Buedingen beckons: Centuries-old town’s charm comes with a short US Army past
Stars and Stripes April 21, 2023
Buedingen is one of those classic German towns that conjure up the stuff of fairy tales or Disney movies: half-timbered houses, cobblestoned lanes, defensive walls with towers and a castle.
If it weren’t for the modern traffic, you might think you were back in the Middle Ages. On a cool but sunny spring day, I took a trip to the medieval town, which was once also home to the U.S. Army.
Much of the town’s history is intricately connected to the earls and princes of Ysenburg-Buedingen. It was they who had the mighty defensive walls built and they who lived in the impressive castle, from where they ruled the surrounding lands.
I crossed the Seemenbach, the stream that runs along one section of the town walls, on a covered pedestrian bridge, walked atop the ramparts, then disappeared into the maze of the old town.
Buedingen’s historic district isn’t that big, so it is fun to just stroll along the sometimes very narrow cobblestone streets and see the sights.
The oldest part of town dates to the mid-14th century, when the first defensive walls were built. The historic town hall, built in 1458, is the center of the Altstadt, or old town.
It’s worth checking out the imposing half-timbered and stone houses around here and the 15th-century church.
There is also the Neustadt, or new town, in Buedingen, but that is a misnomer now. The Neustadt was established at the end of the 14th century to accommodate new residents. The town walls were extended to surround it, too.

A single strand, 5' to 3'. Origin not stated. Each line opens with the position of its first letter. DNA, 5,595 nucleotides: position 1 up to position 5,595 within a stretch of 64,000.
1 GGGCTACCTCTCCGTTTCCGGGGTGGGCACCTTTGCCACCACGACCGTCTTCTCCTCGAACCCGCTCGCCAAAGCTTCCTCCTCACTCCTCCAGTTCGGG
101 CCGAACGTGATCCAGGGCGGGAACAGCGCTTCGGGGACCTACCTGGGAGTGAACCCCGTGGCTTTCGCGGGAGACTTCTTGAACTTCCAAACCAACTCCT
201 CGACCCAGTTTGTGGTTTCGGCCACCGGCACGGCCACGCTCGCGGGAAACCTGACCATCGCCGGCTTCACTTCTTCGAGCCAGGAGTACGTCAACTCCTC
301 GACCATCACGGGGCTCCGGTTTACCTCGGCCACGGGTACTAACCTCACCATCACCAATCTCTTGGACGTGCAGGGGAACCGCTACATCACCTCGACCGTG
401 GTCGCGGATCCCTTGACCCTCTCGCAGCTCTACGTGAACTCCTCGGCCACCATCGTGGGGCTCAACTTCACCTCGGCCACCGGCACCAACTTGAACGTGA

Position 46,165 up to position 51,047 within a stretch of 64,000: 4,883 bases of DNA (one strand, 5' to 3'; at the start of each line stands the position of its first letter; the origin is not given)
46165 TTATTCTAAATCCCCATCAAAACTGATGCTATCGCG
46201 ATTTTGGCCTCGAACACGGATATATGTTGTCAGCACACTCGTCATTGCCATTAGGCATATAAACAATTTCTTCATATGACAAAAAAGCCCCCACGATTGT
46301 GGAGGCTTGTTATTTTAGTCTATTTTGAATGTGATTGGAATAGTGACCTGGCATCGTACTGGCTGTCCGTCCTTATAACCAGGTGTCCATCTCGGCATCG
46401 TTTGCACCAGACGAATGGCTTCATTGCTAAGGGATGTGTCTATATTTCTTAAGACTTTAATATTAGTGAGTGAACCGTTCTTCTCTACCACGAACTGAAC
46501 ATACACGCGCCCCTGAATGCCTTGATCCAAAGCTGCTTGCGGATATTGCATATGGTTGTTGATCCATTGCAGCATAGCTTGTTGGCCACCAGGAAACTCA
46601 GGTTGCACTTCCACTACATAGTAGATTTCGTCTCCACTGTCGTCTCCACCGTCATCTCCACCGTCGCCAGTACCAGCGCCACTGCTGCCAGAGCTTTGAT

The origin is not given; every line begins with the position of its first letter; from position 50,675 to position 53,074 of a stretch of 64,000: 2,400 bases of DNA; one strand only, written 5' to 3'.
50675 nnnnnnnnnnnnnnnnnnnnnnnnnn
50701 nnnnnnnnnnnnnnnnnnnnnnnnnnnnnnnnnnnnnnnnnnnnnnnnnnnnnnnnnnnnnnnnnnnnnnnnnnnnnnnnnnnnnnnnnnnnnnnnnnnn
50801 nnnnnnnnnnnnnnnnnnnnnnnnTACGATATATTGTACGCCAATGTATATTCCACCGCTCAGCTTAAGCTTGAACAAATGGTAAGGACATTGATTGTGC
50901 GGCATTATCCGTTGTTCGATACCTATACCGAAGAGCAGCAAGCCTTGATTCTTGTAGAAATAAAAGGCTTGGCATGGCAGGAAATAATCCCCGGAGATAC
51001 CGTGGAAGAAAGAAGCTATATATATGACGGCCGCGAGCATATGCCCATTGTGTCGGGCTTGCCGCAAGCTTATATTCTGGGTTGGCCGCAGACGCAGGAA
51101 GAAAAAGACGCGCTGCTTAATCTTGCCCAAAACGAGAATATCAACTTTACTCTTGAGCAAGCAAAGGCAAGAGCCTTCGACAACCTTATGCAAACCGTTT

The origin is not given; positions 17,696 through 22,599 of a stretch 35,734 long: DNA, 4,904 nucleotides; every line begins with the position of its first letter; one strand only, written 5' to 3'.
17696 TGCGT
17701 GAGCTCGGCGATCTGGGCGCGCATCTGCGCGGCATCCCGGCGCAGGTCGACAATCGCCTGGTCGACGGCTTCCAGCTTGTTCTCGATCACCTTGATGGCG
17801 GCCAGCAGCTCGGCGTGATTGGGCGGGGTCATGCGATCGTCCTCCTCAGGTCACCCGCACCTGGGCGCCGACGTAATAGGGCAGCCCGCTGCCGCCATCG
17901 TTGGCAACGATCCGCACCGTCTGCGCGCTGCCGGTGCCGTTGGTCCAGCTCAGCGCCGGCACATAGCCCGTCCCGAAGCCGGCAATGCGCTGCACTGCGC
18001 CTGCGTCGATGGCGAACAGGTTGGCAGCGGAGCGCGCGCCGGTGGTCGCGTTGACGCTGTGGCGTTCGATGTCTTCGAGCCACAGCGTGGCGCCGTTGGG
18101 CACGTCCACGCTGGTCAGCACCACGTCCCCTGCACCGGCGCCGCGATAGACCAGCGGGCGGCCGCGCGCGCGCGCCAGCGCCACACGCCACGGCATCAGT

Buedingen has seen its share of wars and calamities over the centuries, although luckily it escaped destruction during World War II.
During the 17th century’s Thirty Years War, both sides occupied the town. The bubonic plague made more than one visit during that century, and witch hunts were common too, with more than 150 townsfolk put to death.
If you leave the old town via the imposing early-16th century Jerusalem Gate, you can see the other side of the coin, however.
Here is the Vorstadt, created after an edict of tolerance issued in 1712 by Prince Ernst Casimir I permitting religious dissenters to live in Buedingen. The Vorstadt became a suburb for the new settlers.
Back inside the walls I strolled to the Marktplatz, lined with half-timbered houses, where a farmers market is held on Fridays.
Walking through the Neustadt, I came to the Oberhof, a 16th-century courtyard surrounded by historic buildings, and the quirky Rathausstuhl, or town hall chair, a giant wooden seat adorned with intricate carvings that is big enough for two people.
A walk along the Oberhofdamm affords an excellent view of the castle and its tall tower.
A cafe and a hotel are located in the outer courtyard, but the castle is usually closed to the public. It has been in Ysenburg-Buedingen family hands for more than 20 generations.
I spent a little more time walking along the walls until I came to a mighty old guard tower and imposing stone house, with a bridge over the Seemenbach, a popular photo motif.
Near here is the tiny Butcher Museum. Open on weekends, it features two rooms displaying what a butcher’s shop once looked like and the tools used in the job.
Returning to the 21st century, I retrieved my car and drove past what American service members and their families had called home over a span of more than 60 years.
U.S. Army units, mostly cavalry, were stationed here from the end of World War II until 2007. Today, you can still see some renovated family housing, and the heart of Armstrong Barracks still stands, being used as a refugee reception facility.
On the QT
Directions: Buedingen is about 54 miles from Wiesbaden via Autobahn A3, highway B43a and A66. From Kaiserslautern, it is about 100 miles via A63, A60, A3, B43a and A66.
Times: Any time, but best when the weather is nice.
Costs: There is some free parking outside the old town. The spacious Altstadt parking lot inside the town walls costs five euros for five hours, except Fridays where there is a two-hour limit, because of the farmers market.
Food: There are restaurants spread throughout the town.
Information: Online: buedingen.info; the tourist information office is at Marktplatz 9. Two other places to visit nearby are Gelnhausen and Ronneburg Castle.